America, New York, forever enshrined as an inspiration, and then what happened? A cancer formed, undetectable for many, and as this weakness spread, September 11, 2001 changed our lives forever.
Our shining city on a hill endured the gravest of wounds in its young history.
A slow, encroaching division received a brief interruption by unity, but the poignant episode of coming together receded over the next few years.
Such coalescing never returned, and we’ve become more divided than ever.
Those who carry shame and disdain for the United States ignore the slow steady metastasis invading our country.
They dismiss this cancer, seeing it as a benign tumor that will right itself once they right America.
With fury and righteous indignation, they knock down statues, change names of schools, and embellish or limit narratives of Jefferson’s and Madison’s homes.
These individuals view history through the lens of the present while banishing the context of the past.
Many shouting down our unique country earned great wealth and success because of America’s beneficence.
Are these events, including the invisible terrorism of the pandemic harbingers of what’s coming?
Perhaps. After reading Jonathan Cahn’s books and watching the movies based on his stories, I’d venture to say yes. No matter what your belief system is, Rabbi Cahn’s brilliance in deciphering ancient wisdom will give the most ardent atheist pause.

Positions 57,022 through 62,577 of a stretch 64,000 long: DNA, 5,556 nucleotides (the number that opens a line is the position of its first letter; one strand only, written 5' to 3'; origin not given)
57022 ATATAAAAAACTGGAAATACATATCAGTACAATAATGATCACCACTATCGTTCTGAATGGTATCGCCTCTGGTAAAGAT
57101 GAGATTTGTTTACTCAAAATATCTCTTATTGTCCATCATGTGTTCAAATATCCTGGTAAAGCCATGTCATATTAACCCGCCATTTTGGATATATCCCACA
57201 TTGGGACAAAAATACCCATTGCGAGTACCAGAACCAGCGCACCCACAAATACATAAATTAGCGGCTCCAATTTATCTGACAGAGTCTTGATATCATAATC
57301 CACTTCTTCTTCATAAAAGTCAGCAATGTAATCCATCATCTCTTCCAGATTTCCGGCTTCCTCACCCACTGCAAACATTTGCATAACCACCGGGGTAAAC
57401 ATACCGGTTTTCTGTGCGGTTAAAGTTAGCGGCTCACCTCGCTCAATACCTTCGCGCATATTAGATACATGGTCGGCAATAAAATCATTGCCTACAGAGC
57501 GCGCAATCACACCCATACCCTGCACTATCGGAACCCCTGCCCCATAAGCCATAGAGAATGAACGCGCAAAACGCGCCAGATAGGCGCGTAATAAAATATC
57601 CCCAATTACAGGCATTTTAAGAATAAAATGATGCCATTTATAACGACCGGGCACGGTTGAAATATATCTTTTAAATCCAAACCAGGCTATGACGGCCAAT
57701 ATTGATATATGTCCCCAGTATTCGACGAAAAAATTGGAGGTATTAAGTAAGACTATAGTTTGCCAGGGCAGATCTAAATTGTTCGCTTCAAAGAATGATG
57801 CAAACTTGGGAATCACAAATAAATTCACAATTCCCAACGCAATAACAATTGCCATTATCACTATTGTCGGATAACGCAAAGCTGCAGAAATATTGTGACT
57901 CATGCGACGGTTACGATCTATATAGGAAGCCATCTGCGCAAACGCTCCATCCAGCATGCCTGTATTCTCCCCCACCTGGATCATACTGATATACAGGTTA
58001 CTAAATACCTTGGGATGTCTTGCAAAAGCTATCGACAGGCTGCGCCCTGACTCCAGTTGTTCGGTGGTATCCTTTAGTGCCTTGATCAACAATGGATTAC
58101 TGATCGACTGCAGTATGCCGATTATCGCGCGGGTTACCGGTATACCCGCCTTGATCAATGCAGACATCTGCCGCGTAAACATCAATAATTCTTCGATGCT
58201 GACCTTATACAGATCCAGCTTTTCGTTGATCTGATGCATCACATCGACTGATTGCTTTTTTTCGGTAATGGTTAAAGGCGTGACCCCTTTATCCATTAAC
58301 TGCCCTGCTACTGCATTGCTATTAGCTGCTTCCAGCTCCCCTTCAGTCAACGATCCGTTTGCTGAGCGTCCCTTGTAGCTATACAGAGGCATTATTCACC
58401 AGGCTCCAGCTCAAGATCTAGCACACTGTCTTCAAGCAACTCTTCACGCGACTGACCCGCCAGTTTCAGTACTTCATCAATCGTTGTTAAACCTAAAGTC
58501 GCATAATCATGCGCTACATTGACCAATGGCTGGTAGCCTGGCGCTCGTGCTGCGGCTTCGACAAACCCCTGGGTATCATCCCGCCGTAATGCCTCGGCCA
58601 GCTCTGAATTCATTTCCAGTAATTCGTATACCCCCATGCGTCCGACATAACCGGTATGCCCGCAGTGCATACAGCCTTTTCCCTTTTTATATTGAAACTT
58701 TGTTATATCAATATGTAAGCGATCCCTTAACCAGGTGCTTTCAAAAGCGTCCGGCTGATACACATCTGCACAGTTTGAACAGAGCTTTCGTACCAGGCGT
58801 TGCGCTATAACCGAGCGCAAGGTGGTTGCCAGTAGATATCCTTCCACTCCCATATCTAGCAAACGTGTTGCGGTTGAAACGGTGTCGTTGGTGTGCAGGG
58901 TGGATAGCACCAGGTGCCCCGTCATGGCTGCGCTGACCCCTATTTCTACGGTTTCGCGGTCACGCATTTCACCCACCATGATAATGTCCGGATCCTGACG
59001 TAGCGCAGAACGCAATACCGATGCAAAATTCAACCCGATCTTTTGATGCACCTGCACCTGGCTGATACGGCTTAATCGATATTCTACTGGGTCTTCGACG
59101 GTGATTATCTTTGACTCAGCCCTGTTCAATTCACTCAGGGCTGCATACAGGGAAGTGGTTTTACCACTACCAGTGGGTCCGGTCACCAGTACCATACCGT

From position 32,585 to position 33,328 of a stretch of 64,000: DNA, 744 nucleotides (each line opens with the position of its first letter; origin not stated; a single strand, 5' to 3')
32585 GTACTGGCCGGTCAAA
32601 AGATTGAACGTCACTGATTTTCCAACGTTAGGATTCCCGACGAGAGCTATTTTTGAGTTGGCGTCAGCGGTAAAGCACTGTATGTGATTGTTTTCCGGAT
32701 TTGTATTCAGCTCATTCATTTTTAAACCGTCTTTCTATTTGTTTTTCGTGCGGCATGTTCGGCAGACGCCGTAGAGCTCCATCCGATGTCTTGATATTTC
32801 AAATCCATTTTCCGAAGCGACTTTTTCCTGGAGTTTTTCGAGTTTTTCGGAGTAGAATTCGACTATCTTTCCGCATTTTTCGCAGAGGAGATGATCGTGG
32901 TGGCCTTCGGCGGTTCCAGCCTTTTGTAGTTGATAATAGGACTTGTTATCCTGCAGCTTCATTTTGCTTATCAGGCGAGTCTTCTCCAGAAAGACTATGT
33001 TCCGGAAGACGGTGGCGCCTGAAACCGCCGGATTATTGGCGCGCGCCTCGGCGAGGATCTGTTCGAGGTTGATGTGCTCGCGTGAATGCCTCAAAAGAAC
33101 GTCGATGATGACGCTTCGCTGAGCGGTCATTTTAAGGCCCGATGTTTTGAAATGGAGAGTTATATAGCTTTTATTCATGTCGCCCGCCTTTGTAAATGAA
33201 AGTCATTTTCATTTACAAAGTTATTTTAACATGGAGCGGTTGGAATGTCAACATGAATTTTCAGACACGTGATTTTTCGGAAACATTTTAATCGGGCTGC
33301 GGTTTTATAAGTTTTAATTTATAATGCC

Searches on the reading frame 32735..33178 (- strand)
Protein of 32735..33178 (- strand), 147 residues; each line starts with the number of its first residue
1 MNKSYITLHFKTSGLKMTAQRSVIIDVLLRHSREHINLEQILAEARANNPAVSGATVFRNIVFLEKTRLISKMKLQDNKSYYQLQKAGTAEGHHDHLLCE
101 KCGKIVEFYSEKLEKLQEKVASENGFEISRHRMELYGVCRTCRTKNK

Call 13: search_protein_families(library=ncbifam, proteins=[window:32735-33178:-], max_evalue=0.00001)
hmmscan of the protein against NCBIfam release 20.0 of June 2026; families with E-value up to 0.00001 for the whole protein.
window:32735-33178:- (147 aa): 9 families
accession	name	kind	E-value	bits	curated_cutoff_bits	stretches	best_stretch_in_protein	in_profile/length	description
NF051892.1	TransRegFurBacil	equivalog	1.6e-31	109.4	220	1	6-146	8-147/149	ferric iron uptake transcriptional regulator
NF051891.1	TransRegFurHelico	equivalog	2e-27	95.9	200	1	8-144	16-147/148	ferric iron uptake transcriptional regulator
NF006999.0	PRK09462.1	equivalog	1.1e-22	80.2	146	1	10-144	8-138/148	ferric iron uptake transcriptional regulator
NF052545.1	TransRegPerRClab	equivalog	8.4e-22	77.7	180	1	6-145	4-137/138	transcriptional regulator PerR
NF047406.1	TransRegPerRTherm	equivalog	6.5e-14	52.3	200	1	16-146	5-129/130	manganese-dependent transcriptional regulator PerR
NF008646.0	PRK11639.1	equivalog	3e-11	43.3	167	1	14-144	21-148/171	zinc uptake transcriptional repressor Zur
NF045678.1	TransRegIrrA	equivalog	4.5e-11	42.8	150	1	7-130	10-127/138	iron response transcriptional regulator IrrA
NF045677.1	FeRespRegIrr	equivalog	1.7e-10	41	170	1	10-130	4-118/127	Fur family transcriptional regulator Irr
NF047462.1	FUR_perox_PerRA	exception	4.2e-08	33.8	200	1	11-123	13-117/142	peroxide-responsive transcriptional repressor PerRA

Our haughty citizens seem oblivious to the comforts and gifts of living in a free country. Denial is a powerful defense mechanism, with two sides of the same coin: constructive and destructive.
Thinking about the fun in New York, which included walking through the vibrant crowds at night and attending the superb play based on the book The Kite Runner, I count my blessings, extending gratitude to the divine.
Yes, I love New York, but America even more.
May our Statue of the great Lady remain intact and prevail through this wounded time in our country. As we prepare ourselves for the 21st anniversary of 911, never forget! Nothing is permanent, including our majestic republic.